EXTRA COVERAGE YOU SHOULD BE AWARE OF
Special policies can cover the risks unique to your business.
This form of insurance provides you with the funds required to protect your business' financial position if your operations are interrupted by an insured loss such as a fire. Features and costs will vary considerably depending on whether you insure for named perils, a specific timeframe, specific costs or just a portion of the income you lose. This form of insurance is highly customizable and can include coverage for extra business expenses, rental income lost, gross earnings lost, payroll and professional fees.
A consequential loss is not caused directly by damage to property but is a consequence of other damage. For example, a cold storage facility might experience significant inventory losses if an on-site transformer station failure cuts out electricity supply or a fire damages the refrigerators. A greenhouse operation or a winery might require constant temperature and humidity to be maintained and would insure against the consequences of an extreme change in those factors.
Many named perils and broad commercial-property insurance policies will exclude coverage of damage to or breakdown of highly sensitive or specialized equipment, including high-pressure boilers, control systems and computers, diagnostic equipment and more. Special machinery policies can be obtained to cover equipment for sudden and accidental breakdown, which is advisable if loss of use is a significant risk for your business.
Errors and omissions and director's and officer's liability
It is common practice to protect company directors and senior managers from personal liability for actions that are the responsibility of the company they direct. While insurance does not remove their fiduciary duty, it does provide some financial protection from legal liability for a claim made against them for an alleged or wrongful act. A wrongful act is any error, misstatement, misleading statement, act of omission, breach of duty or neglect allegedly committed or attempted.
Errors and omissions insurance is usually used in professional services firms, such as law, accounting and consulting, to protect professional staff from the impact of errors and omissions in their work.
There are as many forms of specialized coverage as there are risks to your business. A broker can help you assess the probability of experiencing a loss and determine whether or not you should purchase specialized coverage. Talk to us to see if there are risks unique to your business that require extra protection.
REDUCING THE RISK IN YOUR BUSINESS
A risk management program is the best way to systematically reduce the impact of risk. An experienced commercial broker knows how to identify and manage many of the risk factors in your business and translate that knowledge into a cost-effective risk management program. There are four key steps:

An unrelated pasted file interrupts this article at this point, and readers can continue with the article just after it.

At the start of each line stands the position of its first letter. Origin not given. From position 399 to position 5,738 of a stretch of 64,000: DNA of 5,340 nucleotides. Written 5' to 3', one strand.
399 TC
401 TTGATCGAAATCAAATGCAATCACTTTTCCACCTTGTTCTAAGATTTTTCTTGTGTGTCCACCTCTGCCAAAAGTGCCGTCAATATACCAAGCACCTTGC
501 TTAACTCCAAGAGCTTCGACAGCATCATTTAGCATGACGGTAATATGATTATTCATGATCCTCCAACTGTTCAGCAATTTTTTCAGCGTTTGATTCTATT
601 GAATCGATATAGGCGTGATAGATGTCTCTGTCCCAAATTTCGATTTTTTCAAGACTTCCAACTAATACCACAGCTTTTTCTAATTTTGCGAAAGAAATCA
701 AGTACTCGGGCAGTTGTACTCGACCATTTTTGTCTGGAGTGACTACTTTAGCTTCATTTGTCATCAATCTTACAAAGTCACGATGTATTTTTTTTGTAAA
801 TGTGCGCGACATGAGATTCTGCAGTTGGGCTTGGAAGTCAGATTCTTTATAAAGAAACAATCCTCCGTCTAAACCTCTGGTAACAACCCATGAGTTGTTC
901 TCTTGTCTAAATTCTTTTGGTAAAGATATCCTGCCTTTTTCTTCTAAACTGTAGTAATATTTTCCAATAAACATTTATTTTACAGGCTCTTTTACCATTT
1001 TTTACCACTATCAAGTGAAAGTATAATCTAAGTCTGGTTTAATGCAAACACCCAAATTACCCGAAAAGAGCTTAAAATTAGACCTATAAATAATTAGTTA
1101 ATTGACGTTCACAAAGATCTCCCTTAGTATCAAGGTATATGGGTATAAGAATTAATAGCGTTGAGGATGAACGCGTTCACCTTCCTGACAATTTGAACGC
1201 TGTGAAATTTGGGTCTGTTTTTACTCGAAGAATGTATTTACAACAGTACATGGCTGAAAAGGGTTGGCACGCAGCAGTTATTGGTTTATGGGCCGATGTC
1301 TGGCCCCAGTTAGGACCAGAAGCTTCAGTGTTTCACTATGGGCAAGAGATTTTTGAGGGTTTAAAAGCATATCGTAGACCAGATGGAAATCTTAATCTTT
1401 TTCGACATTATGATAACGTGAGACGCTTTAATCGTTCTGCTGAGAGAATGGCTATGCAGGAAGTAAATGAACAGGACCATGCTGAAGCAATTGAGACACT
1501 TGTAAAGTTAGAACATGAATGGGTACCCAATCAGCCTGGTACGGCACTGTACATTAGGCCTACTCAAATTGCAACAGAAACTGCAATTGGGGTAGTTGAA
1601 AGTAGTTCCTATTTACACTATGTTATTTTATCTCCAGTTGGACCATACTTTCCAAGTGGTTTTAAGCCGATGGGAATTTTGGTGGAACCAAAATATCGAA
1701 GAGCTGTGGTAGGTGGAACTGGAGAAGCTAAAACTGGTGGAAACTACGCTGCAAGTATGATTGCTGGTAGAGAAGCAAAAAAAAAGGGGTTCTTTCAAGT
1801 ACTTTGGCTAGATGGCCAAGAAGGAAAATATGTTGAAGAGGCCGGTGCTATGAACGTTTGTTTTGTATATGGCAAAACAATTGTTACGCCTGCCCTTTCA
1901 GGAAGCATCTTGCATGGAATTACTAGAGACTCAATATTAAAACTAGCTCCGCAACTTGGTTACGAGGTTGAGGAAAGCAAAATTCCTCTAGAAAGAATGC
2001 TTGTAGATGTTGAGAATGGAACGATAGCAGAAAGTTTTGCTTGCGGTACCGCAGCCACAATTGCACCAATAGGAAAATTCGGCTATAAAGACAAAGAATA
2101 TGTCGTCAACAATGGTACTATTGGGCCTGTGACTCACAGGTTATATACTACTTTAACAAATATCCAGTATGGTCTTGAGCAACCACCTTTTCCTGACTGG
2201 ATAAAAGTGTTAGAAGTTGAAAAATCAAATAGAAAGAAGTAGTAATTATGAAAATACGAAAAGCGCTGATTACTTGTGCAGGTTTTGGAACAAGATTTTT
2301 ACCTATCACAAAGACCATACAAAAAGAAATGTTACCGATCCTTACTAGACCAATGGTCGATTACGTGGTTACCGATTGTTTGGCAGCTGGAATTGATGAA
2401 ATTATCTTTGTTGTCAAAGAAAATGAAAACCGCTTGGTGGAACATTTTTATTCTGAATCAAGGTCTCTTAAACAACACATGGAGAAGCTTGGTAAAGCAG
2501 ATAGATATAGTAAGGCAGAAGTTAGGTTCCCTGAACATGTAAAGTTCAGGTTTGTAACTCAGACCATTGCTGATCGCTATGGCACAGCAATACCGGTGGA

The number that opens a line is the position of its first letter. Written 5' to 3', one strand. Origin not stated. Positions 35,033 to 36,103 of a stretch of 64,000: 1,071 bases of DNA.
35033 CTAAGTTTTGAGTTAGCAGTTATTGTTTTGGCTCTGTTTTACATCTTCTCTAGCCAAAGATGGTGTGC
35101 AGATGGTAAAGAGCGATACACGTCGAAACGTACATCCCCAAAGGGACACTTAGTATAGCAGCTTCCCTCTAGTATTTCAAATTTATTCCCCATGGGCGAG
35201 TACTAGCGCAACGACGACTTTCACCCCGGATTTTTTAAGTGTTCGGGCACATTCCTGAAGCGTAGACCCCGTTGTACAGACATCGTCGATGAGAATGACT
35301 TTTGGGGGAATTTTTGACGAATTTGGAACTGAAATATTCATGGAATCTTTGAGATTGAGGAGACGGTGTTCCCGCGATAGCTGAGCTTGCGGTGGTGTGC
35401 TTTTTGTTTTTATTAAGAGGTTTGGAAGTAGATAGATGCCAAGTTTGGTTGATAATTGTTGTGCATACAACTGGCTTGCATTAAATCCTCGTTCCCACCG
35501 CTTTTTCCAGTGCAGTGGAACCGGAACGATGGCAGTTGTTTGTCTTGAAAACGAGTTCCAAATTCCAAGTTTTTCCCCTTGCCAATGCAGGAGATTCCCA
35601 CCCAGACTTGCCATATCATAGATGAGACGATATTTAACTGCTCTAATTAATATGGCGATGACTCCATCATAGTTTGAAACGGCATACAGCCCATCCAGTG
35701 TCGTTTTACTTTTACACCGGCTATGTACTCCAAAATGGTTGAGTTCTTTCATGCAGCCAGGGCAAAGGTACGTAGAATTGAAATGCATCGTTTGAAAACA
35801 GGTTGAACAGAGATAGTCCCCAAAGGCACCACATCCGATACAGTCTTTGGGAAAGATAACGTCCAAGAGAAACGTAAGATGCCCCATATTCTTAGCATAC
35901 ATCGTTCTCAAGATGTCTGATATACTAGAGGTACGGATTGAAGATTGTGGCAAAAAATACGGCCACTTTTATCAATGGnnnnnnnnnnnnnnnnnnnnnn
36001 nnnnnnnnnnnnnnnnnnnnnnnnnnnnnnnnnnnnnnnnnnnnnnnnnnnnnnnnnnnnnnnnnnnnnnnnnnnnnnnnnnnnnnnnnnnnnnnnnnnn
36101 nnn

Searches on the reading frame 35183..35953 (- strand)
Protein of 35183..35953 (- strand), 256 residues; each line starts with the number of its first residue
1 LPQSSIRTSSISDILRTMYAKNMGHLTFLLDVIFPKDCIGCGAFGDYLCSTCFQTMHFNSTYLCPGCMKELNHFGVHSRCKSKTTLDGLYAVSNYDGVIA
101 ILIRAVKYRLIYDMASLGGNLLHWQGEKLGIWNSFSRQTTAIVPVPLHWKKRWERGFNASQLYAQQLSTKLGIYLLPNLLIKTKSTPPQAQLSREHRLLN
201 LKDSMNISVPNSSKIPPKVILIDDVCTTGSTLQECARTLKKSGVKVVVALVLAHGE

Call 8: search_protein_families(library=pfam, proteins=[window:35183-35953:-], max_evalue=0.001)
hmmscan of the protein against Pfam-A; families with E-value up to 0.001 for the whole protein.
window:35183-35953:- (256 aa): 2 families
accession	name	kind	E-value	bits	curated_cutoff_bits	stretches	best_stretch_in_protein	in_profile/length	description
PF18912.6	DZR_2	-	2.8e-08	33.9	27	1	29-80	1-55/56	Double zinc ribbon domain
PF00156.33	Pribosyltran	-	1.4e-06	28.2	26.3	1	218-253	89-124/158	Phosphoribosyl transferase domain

1. Know your risk exposures
The first step is to accurately identify and analyze the risk exposures to your tangible and intangible property and your income, personnel and liabilities. These can be determined in a thorough audit of your office, warehouse or shop floor to identify all perils, probabilities and potential financial consequences.
2. Consider the risk management alternatives
Insurance is one form of "financing" your risk, but there are other alternatives to explore. These include eliminating the exposure, loss prevention, loss reduction and contractual transfer of responsibility for losses, for example, when a lessee assumes the liability for damages to leased space. A thorough risk management plan will examine all these alternatives before getting to the issue of insurance.
Commercial insurance is the most widely used of all risk financing techniques because of the cost-effective protection it provides. General and specialized policies can cover just about any peril. Another way to manage risk is to be financially prepared for a loss. One way to do this is to accumulate your own capital reserves to cover the loss, but this can tie up large amounts of capital at low rates of return.
3. Implement your plan
With loss prevention and reduction plans in place, we can help you implement your insurance program with one or multiple insurers.
4. Monitor and adapt your plan
Make sure to adapt your plan to match the changes in your business, including geographical expansion, physical growth, new lines of business or increased complexity. Consider an annual review of your needs with our help.
Owning rental property is a major investment and involves more risks than simply buying a home to live in yourself. That's why you need landlord's insurance to protect your investment. There are several kinds of coverage to consider for your rental property.
Liability (third party liability)
You may not be responsible for your tenants' belongings in case of theft, fire, or other damage, but you are liable for whatever happens to your tenants on your property. Liability insurance protects you against major financial loss should your tenant sue you for a fall, wrongful eviction, or other types of lawsuit claims. The case for physical injury applies if you haven't taken reasonable precautions to ensure safety, such as regular maintenance, upgrades, or posting warning against perils that you can't address.